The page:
Eric Garner's mother Gwen Carr, middle, participates in a press conference outside NYPD headquarters Thursday, June 6, 2019 in Manhattan, New York. NYPD Officer Daniel Pantaleo's departmental trial concluded Thursday. (Barry Williams/for New York Daily News)
With the career of Officer Daniel Pantaleo on the line, his lawyer came out swinging in his closing argument Thursday, telling the NYPD judge that Eric Garner’s poor health killed him – not the cop’s chokehold.
Reading from an interview Pantaleo gave the Internal Affairs Bureau in December 2014, five months after Garner’s death, attorney Stuart London noted that the cop said he didn’t squeeze the Staten Island man’s neck when he was pulled to the ground to be arrested for selling loose cigarettes.
“There was no pressure to the neck,” London read aloud, quoting Pantaleo’s prior IAB interview. “It was pretty much me just laying on him, preventing him from getting up on all fours.”
Garner’s “throat area was in the crux of my elbow," Pantaleo said, according to the transcript read aloud by London.
The attorney also said Pantaleo who has been on desk duty for the past five years, wants to keep his job.
“He is a hard-working officer,” London said. "He believes in police work. It’s in his blood. He’d love to continue.”
The remarks came after the close of the disciplinary hearing where police-oversight prosecutors said the officer should be fired.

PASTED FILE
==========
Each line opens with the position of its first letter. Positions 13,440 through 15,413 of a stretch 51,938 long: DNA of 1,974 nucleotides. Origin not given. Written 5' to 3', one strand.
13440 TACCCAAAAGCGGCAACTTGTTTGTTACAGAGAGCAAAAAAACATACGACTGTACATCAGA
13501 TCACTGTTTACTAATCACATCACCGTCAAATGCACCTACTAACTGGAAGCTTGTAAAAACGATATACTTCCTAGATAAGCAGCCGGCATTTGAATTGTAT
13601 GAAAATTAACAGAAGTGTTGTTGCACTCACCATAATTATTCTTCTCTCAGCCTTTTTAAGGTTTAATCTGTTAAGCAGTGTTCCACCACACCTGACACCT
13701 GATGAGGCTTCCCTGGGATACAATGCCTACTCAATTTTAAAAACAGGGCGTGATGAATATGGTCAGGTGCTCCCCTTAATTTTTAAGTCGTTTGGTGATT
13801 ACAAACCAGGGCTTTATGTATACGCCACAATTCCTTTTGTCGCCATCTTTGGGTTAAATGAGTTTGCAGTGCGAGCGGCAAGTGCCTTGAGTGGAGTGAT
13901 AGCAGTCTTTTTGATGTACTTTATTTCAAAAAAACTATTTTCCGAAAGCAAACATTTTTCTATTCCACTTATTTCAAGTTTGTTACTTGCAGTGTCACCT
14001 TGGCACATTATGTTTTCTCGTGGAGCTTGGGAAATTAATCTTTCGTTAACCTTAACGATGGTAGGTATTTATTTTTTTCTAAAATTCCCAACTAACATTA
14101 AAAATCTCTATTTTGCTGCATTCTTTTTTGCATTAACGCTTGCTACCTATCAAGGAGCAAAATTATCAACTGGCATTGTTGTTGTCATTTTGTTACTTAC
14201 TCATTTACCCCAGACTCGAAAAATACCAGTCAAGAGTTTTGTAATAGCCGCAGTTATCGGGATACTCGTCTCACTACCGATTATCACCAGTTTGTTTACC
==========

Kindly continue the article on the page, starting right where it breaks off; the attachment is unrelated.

“He couldn’t breathe,” said prosecutor Suzanne O’Hare, her voice seeming to crack. “God help us. He couldn’t breathe.”
She told NYPD Judge Rosemarie Maldonado that Pantaleo must be fired — and said it should count against him that he wasn’t willing to take the stand and testify in his own defense.
The 43-year-old Garner died during an arrest on Staten Island on July 17, 2014. Pantaleo is seen in a widely watched cell phone video obtained by the Daily News putting Garner in an apparent chokehold that’s banned by the NYPD.
Garner gasped “I can’t breathe” 11 times before dying — and his last words became a rallying cry for the Black Lives Matter movement.
London told Maldonado that the cop had “no intent to strangle” Garner while trying to wrestle the taller man to the ground to handcuff him.
But O’Hare, citing the transcript from the same IAB interview that London was quoting from, noted that Pantaleo essentially admitted to using the banned maneuver when he described how he grabbed Garner.
“It was reckless not to let go,” she said.
London stressed Garner’s poor health as a factor in his demise. Garner was morbidly obese at 395 pounds, with a heart twice the normal size and cardiovascular disease, records show.
Gwen Carr, Garner’s mother, was stunned to hear after the trial that the 34-year-old Pantaleo hoped to remain a cop.
“He wants to kill more people,” she said. “And he wants to keep a six-figure salary.”